THE STATUS OF DIVORCE HAS CHANGED
divorce is the object of much agonized dismay by Americans who, cannot accept divorce as an integral part of the modem America family system. Divorce is symptom moral decay or The average Ahamatian peasant married three tUnes and usaany 'had some out side love affairs without producing any directions [Freilich and Coser, 1972). To invoke again the concept of cultural, whether divorce is a disruptive 'crisis 'or' a useful adjustment depends upon it culture. Why has divorce increased so greatly? We do not know whether mart. unhappiness has increased, since we have no friable measures of marital unhappiness in earlier times. What we do know is:
1 The. decline of a set of uniform sex-role expectations ,increases the likelihood that a husband and Wife may disagree about their
rights and duties,
2 The. increasing specialization, individuation, and tnobility, of modem life, together with our rapid rate of.social change, make it
less likely that a couple will share the same tastes and values for a lifetime.
3 Women's economic dependence upon men has decreased. Unhappy wives in earlier generations were virtually helpless, whereas today's unhappy wife has some alternatives: work, if she is able; welfare, if she is not [Udry, 1981],
4 Divorce has become socially acceptable, with divorcees no longer branded as moral .lepers or social outcasts .
5 Divorce feeds upon itself as an increasing fraction of people have parents, relatives, or friends who are divorced. Research shows that one's readiness to divorce is more highly ,correlated with one's' social contacts with divorced persons than with one's level of marital unhappiness [Greenberg and Nay, 1982]. Case contacts with divorced persons transform divorce from a remote nightmare into a rational alternative.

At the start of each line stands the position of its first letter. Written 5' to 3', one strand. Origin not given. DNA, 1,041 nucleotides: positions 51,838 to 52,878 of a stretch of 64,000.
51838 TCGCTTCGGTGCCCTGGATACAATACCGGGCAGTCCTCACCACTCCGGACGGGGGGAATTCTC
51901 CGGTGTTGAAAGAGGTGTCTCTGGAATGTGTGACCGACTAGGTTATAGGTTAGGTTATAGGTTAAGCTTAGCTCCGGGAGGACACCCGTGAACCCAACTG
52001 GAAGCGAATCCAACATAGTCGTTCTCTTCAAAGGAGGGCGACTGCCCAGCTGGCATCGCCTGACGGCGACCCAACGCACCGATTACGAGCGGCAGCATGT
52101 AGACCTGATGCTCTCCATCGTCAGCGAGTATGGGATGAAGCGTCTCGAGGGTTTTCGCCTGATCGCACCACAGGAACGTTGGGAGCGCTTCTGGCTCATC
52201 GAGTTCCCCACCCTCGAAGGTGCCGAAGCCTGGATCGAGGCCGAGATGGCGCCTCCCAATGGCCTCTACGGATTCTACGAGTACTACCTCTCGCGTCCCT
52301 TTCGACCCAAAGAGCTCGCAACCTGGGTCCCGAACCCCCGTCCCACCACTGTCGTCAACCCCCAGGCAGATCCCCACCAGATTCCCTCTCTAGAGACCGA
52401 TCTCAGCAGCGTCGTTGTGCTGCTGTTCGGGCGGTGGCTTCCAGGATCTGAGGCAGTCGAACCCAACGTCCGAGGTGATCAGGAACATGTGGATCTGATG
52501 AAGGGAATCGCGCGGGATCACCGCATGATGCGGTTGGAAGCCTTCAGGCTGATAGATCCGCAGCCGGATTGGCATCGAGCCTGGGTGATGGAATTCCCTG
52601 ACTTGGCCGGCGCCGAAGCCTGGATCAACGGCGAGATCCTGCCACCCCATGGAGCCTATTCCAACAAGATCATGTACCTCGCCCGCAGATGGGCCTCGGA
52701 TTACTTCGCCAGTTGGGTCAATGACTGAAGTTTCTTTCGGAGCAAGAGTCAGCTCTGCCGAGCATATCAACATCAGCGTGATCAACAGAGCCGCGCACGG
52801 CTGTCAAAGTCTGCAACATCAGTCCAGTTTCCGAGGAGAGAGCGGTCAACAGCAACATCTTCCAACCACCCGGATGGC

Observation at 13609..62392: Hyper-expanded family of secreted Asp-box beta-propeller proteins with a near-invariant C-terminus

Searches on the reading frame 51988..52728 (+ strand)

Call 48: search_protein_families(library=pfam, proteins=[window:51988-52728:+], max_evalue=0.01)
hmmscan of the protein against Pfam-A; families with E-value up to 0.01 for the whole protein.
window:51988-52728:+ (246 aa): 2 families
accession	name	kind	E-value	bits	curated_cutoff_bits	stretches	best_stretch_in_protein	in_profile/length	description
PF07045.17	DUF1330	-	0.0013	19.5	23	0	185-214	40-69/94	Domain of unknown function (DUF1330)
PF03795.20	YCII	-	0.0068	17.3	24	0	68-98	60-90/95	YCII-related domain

6 No-fault divorce laws have made divorce less costly and complicated.
To. sum, up, marital unhappiness mayor may not have increased, but readiness to use divorce as an answer has multiplied enormously. The most recent projections are that about 38 percent of first marriages of women .now aged 25 to 29 will end in divorce, that 75 percent of divorcees will remarry, and that 45 percent of the remarried will divorce again [Glick and Norton, 19791. A society can get a very low divorce rate in at least five ways. First, it can deemphasize love. In many societies marriage is a working partnership but not a romantic adventure as well. If less is expected of marriage, more marriages will be "successful." Second, it can separate love from marriage. A number of societies have a series of men's clubs for companionship, and allow men wide freedom to prowl in search of sex adventure. Here again, less is demanded of the marriage. Third, the society can socialize its members to be so much alike in personality and expectation that practically all marriages will work out successfully. The stable, well-integrated society generally succeeds in accomplishing' this leveling: our society does not. Fourth,
familial may be so encompassing that divorce is intolerable. In other words, so many of one's necessities, privileges, and satisfactions may be connected to the marital and family ties that to sever the marital tie is to cancel nearly all the claims and privileges which make life tolerable. This was approximately true in early America, where divorce was legally simple but not very practical. Finally, divorce can be legally forbidden, or made so difficult that most unhappily married couples are unable or unwilling to seek divorce as a solution. Our society has actually done none of these things. It socializes people so that they differ more and more greatly in personality and expectation, gives them values which lead them to expect a great deal of marriage and to demand a high level of love satisfaction in marriage, and provides no approved outlet for their frustrated marital needs when they fail. All this makes a fairly high rate of marital failure and divorce an inescapable part of our modem social structure.